Hoopers Africa Trust Kenya was set up to provide local expertise and to deal with the day to day administration in Kenya.
Roger’s good friend and former Chairman of the Kenya Professional Safari Guides Association, Paul Kirui was delighted when Roger proposed the idea of setting up the Charity. Without hesitation Paul agreed to help and became Chairman of Hoopers Africa Trust Kenya in 2007. “I am very fortunate to have met many people from all over the world in my job as a guide, but have never forgotten my roots, growing up in a small village in Kenya. I really understand the needs of the people and especially the importance of educating the girls. This gives them an academic education but saves them from early marriage and FGM, which benefits not only the girls themselves, but their families and indeed the whole village”
I was born on the outskirts of the Masai Mara game reserve, where I grew up and developed an interest to work as a guide. This was my childhood passion. I was motivated by the many guides who were always driving guests past our village on their way into the park. I remember when I was about 5yrs old, I told my mother, when I grow up I would like to be a guide!
My experiences and encounters with wild animals when I was young provided me with an opportunity to grow up with wildlife knowledge. Elephants often came to our village at night and ate our plants and vegetables in the garden. I would often encounter zebra, impala, eland, rhino, and giraffe while herding cattle in the fields far from home.
It was at this period that I learnt tracking, signs and alarm call interpretation in the bush as a necessity for survival in the bush. This has provided me with additional skills to my guiding techniques. Being able to interpret the tracks helps me find game more easily. I have been able to work with the BBC Natural History unit as a consultant for the leopard filming crew during the Big Cat Week and Big Cat Live programmes. I also took part in the shooting of the BBC’s documentary, The Truth About Lions” in 2009. I worked with Disney Nature during the filming of “African Cats” in 2009/10.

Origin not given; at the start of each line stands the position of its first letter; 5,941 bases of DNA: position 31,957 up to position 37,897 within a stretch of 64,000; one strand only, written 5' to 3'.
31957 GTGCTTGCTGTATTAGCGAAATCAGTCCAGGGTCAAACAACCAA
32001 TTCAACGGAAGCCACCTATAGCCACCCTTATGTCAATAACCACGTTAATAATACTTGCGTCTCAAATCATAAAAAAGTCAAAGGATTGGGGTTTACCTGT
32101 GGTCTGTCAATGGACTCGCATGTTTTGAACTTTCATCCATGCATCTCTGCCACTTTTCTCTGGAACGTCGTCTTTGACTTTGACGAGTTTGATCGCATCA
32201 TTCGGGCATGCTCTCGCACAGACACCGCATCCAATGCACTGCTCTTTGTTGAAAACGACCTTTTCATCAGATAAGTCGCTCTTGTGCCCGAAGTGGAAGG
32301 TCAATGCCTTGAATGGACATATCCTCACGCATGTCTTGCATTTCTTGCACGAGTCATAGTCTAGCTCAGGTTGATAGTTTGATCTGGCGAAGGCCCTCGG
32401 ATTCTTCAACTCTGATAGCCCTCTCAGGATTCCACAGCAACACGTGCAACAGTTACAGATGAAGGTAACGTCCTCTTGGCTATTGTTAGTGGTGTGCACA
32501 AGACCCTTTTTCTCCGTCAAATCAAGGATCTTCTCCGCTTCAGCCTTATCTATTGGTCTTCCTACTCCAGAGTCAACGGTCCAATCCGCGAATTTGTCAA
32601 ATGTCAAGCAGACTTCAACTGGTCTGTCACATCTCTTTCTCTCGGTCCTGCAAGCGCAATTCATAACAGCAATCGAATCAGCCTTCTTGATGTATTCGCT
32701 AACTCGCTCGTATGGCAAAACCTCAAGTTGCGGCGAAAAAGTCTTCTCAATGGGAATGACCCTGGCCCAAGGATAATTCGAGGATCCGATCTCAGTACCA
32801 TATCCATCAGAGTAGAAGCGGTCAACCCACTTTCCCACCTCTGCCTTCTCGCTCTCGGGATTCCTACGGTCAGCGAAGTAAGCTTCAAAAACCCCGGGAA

I am currently carrying out research on the vultures in the Masai Mara game reserve in conjunction with the department of ornithology of the National Museums and the Peregrine Fund. This project was aired on BBC 1 during the Big Cat Live programme in October 2008. I have been able to attend several colleges to sharpen my skills as a guide, among them Inkwazi Rangers’ School in South Africa, Kenya Utalii College and the Kenya Wildlife Service Training Institute, Premese Africa Development Institute.
I have worked as a guide for the last 20 years guiding many guests to different wilderness areas in Kenya, Northern Tanzania, Rwanda and Uganda. Most of this time was spent near my village in the Masai Mara game reserve and I think very few others understand the Mara as I do. I did my bronze guiding level exam in 1997 and silver in 2001 and finally my gold level exam in 2009.
From 2011, I have been involved in training the guides in Rwanda and developing a grading system through examinations. In 2016 I won the Eco-Warrior safari guide of the year award. I am also currently a director of the Kenya Professional Safari Guides Association (http://www.safariguides.org).